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Book part
Publication date: 18 November 2014

Alexis Downs and Beth Stetson

This chapter applies an “integrative” model to examine the impact and interaction of economic and moral/social factors in the corporate tax compliance context. More…

Abstract

Purpose

This chapter applies an “integrative” model to examine the impact and interaction of economic and moral/social factors in the corporate tax compliance context. More specifically, it examines whether social norms moderate the effect of economic factors in this context.

Design/methodology

Fifty-five MBA students assumed corporate CFO roles and analyzed a proposed aggressive corporate tax shelter transaction (“tax shelter”). Participants indicated whether they would recommend the tax shelter and answered questions regarding the transaction and their corporate tax compliance views.

Findings

Hierarchical Regression results indicate that, in the corporate tax compliance context, decision makers’ norms (moral/social factors) moderate the effect of perceived expected value of aggressive tax transactions (economic factors). More specifically, results indicate that (1) perceived legality of aggressive corporate tax transactions significantly impacts willingness of corporate decision makers to recommend them, even when controlling for perceived economic effect of the transaction, and (2) due to moral/social factors, corporate decision makers often may not support aggressive tax treatments with material positive expected values.

Practical implications

Accordingly, (1) custom and social factors should be integrated into the corporate tax compliance decision-making framework, and (2) campaigns to strengthen corporate tax compliance should focus on the law’s text and intent as well as upon sanctions for noncompliance.

Details

Advances in Taxation
Type: Book
ISBN: 978-1-78441-120-6

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Article
Publication date: 1 January 2013

Roman Lanis and Grant Richardson

The purpose of this paper is to empirically test legitimacy theory by comparing the corporate social responsibility (CSR) disclosures of tax aggressive corporations with…

Abstract

Purpose

The purpose of this paper is to empirically test legitimacy theory by comparing the corporate social responsibility (CSR) disclosures of tax aggressive corporations with those of non‐tax aggressive corporations in Australia.

Design/methodology/approach

A unique sample of 20 Australian corporations accused by the Australian Taxation Office of engaging in tax aggressive activities during the 2001‐2006 period was hand‐collected. These 20 tax aggressive corporations were then matched with 20 non‐tax aggressive corporations (based on industry classification, corporation size and time period). This process generated a choice‐based sample of 40 corporations for empirical analysis. Using content analysis techniques, financial accounting data were gathered from the Aspect‐Huntley database and CSR disclosures were individually measured for each corporation in the sample. Various statistical techniques were then used (e.g. paired sample statistics, Pearson correlation analysis and ordinary least squares regression analysis) to test legitimacy theory.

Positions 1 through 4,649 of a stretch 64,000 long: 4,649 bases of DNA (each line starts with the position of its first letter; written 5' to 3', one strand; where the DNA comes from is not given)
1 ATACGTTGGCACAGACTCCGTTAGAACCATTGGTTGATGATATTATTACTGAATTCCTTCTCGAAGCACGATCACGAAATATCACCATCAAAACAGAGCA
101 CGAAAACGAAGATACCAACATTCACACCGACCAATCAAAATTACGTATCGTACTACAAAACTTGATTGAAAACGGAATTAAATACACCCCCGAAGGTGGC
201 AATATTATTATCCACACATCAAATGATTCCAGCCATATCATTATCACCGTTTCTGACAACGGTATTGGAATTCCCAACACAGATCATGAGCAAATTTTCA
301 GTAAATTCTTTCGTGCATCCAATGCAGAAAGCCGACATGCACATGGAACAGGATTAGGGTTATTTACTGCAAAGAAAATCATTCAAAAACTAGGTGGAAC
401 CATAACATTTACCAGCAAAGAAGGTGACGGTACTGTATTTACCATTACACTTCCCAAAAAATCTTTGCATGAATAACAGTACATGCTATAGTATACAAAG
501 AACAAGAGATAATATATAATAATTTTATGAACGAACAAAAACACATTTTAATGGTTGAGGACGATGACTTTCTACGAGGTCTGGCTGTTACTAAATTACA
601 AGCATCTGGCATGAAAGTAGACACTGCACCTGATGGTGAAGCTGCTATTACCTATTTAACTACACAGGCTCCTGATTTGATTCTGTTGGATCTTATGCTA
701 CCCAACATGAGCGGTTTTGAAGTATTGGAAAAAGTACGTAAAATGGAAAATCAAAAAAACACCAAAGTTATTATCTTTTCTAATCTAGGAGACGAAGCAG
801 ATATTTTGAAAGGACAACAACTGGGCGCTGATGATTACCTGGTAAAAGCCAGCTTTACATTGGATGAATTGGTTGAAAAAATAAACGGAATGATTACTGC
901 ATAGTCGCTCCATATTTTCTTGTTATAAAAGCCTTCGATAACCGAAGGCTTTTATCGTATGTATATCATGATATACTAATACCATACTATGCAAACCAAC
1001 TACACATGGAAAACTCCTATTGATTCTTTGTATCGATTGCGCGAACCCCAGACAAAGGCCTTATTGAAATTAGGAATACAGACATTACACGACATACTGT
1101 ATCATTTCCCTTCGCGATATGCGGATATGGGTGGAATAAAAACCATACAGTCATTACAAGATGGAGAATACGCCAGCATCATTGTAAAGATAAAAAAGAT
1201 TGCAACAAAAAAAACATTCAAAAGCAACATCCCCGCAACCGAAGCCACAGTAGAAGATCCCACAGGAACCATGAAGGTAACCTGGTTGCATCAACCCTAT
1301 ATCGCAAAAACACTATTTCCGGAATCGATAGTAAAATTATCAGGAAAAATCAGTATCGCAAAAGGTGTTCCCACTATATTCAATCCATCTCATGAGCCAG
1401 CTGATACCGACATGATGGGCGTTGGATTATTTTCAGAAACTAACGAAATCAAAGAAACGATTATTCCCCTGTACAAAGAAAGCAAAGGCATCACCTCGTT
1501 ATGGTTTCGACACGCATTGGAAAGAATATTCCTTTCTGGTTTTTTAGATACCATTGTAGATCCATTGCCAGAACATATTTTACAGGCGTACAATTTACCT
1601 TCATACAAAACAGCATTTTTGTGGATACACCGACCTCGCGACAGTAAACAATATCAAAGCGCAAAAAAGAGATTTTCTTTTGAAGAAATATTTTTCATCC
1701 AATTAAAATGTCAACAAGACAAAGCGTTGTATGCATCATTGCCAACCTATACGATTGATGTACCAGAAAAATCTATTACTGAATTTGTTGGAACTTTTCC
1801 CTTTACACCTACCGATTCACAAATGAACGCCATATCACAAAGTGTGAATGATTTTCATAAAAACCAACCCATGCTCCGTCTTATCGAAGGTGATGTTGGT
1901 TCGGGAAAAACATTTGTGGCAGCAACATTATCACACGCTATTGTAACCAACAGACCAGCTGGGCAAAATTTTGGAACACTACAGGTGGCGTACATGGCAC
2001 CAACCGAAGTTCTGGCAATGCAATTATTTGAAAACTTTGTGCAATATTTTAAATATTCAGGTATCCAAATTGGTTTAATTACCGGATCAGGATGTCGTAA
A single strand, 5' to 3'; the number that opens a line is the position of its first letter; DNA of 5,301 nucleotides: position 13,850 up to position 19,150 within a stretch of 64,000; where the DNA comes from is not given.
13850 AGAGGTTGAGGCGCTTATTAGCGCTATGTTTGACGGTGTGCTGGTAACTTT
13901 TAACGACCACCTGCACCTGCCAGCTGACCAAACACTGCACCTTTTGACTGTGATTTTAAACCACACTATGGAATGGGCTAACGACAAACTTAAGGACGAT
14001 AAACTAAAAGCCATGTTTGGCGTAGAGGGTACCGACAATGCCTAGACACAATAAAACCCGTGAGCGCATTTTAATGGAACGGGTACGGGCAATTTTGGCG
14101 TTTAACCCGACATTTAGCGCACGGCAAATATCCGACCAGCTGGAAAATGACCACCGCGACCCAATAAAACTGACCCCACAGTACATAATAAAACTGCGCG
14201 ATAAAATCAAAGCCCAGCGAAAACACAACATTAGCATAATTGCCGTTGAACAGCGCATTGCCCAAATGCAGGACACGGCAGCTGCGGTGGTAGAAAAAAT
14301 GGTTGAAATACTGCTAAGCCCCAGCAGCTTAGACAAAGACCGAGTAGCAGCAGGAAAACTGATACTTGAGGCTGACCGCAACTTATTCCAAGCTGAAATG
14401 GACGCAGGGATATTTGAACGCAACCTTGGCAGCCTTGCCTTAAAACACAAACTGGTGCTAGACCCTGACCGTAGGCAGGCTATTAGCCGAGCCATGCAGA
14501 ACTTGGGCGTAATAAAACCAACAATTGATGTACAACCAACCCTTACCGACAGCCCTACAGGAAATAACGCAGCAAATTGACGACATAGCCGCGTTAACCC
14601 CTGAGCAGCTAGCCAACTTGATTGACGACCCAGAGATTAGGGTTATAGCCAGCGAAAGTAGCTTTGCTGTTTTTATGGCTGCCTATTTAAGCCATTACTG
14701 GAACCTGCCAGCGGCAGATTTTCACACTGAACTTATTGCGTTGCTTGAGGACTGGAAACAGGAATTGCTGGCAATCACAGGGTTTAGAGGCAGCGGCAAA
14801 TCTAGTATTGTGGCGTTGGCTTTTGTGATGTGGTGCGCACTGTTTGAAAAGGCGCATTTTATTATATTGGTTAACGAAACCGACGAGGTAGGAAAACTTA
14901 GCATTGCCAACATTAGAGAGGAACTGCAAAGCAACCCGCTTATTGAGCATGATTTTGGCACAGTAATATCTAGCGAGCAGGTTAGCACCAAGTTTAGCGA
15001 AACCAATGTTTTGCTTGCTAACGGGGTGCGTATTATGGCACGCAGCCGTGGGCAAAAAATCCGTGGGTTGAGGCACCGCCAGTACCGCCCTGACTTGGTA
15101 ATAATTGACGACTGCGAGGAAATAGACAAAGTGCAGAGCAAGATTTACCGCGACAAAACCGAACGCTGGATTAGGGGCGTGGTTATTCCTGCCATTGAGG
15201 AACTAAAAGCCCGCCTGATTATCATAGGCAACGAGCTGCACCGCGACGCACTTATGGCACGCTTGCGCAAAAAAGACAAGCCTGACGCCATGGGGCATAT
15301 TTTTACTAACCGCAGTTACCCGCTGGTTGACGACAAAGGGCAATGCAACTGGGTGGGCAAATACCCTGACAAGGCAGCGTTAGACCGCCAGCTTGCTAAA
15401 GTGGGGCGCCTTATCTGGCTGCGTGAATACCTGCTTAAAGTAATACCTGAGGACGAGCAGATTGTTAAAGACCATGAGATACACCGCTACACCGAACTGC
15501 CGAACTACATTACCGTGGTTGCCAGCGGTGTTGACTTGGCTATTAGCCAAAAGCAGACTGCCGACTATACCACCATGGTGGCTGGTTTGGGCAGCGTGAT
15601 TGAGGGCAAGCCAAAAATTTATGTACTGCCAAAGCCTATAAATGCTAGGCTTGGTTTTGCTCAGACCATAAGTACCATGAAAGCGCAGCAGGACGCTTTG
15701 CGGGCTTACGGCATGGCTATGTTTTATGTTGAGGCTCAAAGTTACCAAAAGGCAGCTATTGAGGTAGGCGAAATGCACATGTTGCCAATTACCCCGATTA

Findings

Overall, the empirical results consistently show a positive and statistically significant association between corporate tax aggressiveness and CSR disclosure, thereby confirming legitimacy theory in the context of corporate tax aggressiveness.

Originality/value

The paper provides empirical evidence in support of legitimacy theory as an explanation for why specific corporations disclose more CSR‐related information than others. Additionally, to the best of the authors' knowledge, the paper is one of the first to document an empirical association between corporate tax aggressiveness and CSR in the literature.

Details

Accounting, Auditing & Accountability Journal, vol. 26 no. 1
Type: Research Article
ISSN: 0951-3574

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Book part
Publication date: 14 December 2018

Syed Munawar Shah and Mariani Abdul-Majid

This study analyses the threshold for debt of corporations under the debt-bias corporate tax system. We adopt a contingent claim model of the corporation to reflect the…

Abstract

This study analyses the threshold for debt of corporations under the debt-bias corporate tax system. We adopt a contingent claim model of the corporation to reflect the incentive effect of the debt-bias corporate tax system. This framework is based on aspiration level theory and the required probability for the successful completion of a project that is identical to decision weight probability in prospect theory. The proposed framework incorporates the debt-bias tax regulations prevailing in Organization for Economic Co-operation and Development (OECD) countries. When the OECD countries’ financial and non-financial corporation data were applied into framework, we observe that the government achieve equilibrium by employing contradictory corporate tax regulations. Moreover, we observe that corporations are intrinsically equity-loving, although the debt-bias corporate tax system stimulates corporations toward debt. This situation makes the government corporate revenue sensitive by placing it at the disposal of corporations’ financing choice instead of corporate profitability. The corporations’ threshold for debt assists in distinguishing between debt and equity-loving corporations. Moreover, corporations’ threshold for debt assists policy makers in deciding the appropriate combination of such reform policies as the Allowance on Corporate Equity and Comprehensive Business Income Tax. A transition from debt-oriented capital structure to equity-oriented capital structure may play an important role in promoting Islamic finance.